#!/usr/bin/perl
    use strict;

    sub func {
    my %list;
    $list{"map"} = "key";
    $list{"l"}="j";

    my @arr;
    push (@arr, "egg");
    push (@arr, "hell");


    return (%list, @arr);

    }

    my @arrref = &func();
    my %l = %{$arrref[0]};
    my @r = @{$arrref[1]};

    print "keys\n";
    foreach my $k(keys %l) { print "$k\n"; }
    print "array\n";
    foreach my $rr(@r) { print "$rr\n"; }
     
    K4 Monk, Feb 22, 2011
    #11
  12. K4 Monk <> wrote:
    >Thank you! btw, I posted this in another newsgroup but never got a
    >response. After reading this thread and one of the booke (HOP) I have
    >realized that I don't know Perl. I've never used functions extensively
    >and don't understand how they work.


    See "perldoc perlsub"

    >And here's a program I wrote to
    >prove it.
    >
    >#!/usr/bin/perl
    >use strict;


    Good. But you should also enable warnings.

    use warnings;

    >sub func {
    > my %list;
    > $list{"map"} = "key";
    > $list{"l"}="j";


    You can write such an initialization more easily as
    my %list = (
    "map" => "key",
    "l" => "j");

    > my @arr;
    > push (@arr, "egg");
    > push (@arr, "hell");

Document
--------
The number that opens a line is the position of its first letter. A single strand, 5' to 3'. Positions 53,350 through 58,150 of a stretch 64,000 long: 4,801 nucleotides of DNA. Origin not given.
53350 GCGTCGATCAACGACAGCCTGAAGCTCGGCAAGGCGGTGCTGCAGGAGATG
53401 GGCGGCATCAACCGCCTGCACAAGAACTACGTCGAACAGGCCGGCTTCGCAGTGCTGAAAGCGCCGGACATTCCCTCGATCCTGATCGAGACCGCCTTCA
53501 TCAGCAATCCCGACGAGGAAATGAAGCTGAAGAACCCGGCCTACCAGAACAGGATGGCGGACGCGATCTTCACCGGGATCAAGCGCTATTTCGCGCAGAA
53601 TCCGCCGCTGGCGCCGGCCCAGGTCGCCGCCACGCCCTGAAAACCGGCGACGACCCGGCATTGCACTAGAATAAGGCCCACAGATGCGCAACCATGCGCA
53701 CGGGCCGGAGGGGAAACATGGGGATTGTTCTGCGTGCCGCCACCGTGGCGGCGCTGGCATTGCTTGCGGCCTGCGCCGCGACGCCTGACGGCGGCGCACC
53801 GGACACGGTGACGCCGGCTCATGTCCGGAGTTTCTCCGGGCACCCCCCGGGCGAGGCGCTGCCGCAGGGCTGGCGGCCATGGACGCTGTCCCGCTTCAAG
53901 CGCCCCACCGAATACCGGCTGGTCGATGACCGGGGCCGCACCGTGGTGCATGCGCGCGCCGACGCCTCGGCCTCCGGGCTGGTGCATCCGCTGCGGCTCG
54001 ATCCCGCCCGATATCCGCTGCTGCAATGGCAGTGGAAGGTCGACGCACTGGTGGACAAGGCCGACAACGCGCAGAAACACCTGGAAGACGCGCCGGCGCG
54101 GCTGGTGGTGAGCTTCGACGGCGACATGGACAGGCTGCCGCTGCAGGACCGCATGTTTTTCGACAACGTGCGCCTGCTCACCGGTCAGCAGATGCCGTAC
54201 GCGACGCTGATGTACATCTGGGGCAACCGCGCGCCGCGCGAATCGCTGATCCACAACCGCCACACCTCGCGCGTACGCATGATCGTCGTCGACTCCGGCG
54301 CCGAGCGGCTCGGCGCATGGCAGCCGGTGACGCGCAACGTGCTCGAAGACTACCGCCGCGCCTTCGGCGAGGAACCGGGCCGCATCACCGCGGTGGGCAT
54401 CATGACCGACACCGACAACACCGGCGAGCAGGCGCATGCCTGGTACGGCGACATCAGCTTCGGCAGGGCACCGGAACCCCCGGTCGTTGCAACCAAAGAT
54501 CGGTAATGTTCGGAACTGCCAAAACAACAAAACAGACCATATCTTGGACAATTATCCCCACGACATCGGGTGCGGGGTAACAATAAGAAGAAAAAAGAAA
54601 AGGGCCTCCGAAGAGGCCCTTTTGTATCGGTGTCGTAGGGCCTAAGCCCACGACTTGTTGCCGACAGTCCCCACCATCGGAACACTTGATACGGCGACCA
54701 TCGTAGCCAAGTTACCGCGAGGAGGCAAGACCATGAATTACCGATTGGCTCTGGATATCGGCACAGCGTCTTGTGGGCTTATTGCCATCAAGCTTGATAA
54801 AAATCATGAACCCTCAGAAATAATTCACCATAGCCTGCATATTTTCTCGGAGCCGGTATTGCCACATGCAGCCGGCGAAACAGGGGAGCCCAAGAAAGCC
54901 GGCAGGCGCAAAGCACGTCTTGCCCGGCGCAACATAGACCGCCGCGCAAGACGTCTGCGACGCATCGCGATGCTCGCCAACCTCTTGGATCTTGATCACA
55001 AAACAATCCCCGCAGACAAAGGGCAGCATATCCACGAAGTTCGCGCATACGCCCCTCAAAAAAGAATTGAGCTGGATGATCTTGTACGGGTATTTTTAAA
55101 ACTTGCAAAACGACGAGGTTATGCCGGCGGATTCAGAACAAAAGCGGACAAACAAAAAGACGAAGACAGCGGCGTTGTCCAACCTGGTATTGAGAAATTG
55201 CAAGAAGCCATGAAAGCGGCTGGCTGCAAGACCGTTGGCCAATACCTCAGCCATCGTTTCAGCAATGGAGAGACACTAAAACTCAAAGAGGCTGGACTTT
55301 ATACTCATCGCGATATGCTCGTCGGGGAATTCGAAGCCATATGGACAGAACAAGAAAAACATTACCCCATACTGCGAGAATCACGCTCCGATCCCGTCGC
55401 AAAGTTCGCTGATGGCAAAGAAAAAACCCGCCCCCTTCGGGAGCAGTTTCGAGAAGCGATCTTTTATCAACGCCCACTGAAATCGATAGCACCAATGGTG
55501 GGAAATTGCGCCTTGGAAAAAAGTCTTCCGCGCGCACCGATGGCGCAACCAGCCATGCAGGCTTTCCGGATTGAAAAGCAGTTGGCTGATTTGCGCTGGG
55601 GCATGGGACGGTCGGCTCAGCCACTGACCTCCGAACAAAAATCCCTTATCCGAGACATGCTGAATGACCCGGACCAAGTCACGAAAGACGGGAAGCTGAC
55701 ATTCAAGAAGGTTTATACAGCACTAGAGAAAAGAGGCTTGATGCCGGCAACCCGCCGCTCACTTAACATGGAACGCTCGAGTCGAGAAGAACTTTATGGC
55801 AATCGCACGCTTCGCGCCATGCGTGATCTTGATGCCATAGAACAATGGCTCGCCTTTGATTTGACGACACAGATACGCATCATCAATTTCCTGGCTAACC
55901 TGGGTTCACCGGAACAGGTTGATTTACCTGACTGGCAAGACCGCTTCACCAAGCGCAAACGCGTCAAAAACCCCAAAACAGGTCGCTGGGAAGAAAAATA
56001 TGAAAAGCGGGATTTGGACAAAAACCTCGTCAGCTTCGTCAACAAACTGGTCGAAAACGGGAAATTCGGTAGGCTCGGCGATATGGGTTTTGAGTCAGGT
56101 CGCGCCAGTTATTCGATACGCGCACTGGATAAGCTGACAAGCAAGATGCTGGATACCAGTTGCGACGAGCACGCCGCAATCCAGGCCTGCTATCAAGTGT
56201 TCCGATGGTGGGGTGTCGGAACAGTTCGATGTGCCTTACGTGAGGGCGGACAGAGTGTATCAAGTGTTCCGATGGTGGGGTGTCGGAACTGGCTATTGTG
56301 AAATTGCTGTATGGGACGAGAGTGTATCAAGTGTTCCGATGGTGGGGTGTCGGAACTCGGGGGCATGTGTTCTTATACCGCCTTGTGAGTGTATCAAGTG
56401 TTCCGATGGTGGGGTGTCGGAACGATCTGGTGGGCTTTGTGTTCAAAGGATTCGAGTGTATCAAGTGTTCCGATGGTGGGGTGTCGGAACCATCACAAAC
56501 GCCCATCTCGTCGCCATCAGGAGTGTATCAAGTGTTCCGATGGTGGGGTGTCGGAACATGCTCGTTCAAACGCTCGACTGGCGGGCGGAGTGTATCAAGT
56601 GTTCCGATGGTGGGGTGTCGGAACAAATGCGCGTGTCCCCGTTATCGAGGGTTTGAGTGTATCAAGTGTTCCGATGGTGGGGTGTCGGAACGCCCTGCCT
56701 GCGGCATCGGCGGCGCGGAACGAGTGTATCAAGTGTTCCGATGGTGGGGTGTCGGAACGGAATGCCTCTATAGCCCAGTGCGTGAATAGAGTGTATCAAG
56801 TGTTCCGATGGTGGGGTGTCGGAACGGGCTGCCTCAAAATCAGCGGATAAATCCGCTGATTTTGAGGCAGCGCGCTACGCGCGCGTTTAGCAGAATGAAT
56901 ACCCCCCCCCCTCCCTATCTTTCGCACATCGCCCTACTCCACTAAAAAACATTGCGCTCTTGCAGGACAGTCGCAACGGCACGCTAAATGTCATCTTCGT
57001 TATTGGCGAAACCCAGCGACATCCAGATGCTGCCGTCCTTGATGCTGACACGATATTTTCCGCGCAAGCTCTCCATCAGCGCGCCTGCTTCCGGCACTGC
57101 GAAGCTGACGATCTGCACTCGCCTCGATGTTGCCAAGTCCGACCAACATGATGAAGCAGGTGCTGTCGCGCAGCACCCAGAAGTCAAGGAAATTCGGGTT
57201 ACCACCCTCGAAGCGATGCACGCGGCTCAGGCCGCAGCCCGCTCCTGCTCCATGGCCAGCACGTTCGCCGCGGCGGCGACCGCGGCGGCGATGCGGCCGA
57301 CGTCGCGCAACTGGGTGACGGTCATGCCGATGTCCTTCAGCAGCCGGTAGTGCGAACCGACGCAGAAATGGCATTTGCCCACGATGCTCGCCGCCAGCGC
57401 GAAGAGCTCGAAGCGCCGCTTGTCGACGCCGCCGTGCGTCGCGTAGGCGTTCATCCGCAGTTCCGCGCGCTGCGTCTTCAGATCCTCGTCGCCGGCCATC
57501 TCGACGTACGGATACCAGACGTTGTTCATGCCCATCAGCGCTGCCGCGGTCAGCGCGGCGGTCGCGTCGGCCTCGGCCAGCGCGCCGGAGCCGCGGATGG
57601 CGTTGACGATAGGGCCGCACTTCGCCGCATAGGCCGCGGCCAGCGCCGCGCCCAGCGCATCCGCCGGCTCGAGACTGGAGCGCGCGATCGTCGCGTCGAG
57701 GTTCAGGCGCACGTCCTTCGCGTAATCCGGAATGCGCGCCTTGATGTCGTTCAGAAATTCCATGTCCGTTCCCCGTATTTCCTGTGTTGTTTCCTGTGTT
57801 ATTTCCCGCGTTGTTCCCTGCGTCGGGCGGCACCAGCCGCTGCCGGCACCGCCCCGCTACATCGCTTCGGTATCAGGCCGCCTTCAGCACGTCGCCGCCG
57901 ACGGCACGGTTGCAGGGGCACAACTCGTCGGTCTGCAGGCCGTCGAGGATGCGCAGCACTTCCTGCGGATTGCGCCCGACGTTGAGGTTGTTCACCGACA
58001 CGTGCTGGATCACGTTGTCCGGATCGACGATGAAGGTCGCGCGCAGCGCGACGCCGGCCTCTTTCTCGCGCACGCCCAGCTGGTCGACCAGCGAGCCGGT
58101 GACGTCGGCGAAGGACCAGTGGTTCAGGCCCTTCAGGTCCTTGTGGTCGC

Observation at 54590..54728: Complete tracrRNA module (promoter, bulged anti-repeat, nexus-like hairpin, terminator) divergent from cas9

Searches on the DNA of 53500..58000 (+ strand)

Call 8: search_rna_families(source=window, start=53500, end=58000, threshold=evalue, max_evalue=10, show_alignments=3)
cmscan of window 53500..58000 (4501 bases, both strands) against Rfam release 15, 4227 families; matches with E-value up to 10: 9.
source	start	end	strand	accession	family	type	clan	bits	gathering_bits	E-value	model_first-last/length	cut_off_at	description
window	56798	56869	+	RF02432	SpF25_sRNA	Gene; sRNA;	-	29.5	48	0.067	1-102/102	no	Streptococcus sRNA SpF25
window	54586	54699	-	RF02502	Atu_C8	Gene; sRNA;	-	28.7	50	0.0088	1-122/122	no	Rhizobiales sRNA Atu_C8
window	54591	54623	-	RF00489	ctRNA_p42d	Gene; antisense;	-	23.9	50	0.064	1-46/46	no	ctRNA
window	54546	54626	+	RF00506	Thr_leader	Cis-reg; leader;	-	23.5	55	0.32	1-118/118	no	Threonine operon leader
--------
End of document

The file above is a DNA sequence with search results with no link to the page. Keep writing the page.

Most people would probably do a simple
    my @arr = ('egg", "hell");

    > return (%list, @arr);


    You are aware that you are returning a list with 6 elements, mixing your
    hash and array elements indiscrimently togehter, aren't you?
    Just like arguments the return value of a sub is just a list of scalars,
    too, and any sub-structure or composite data will be flattened.

    >}
    >
    > my @arrref = &func();


    Just print the lenght of the array here
    print scalar(@arrref);
    and it will tell you that @arrref contains 6 elements.

    > my %l = %{$arrref[0]};
    > my @r = @{$arrref[1]};


    Whatever you are trying to do here doesn't work because @arrref already
    contains the wrong data. If you want to preserve your return hash and
    return array from sub func then first of all you have to return a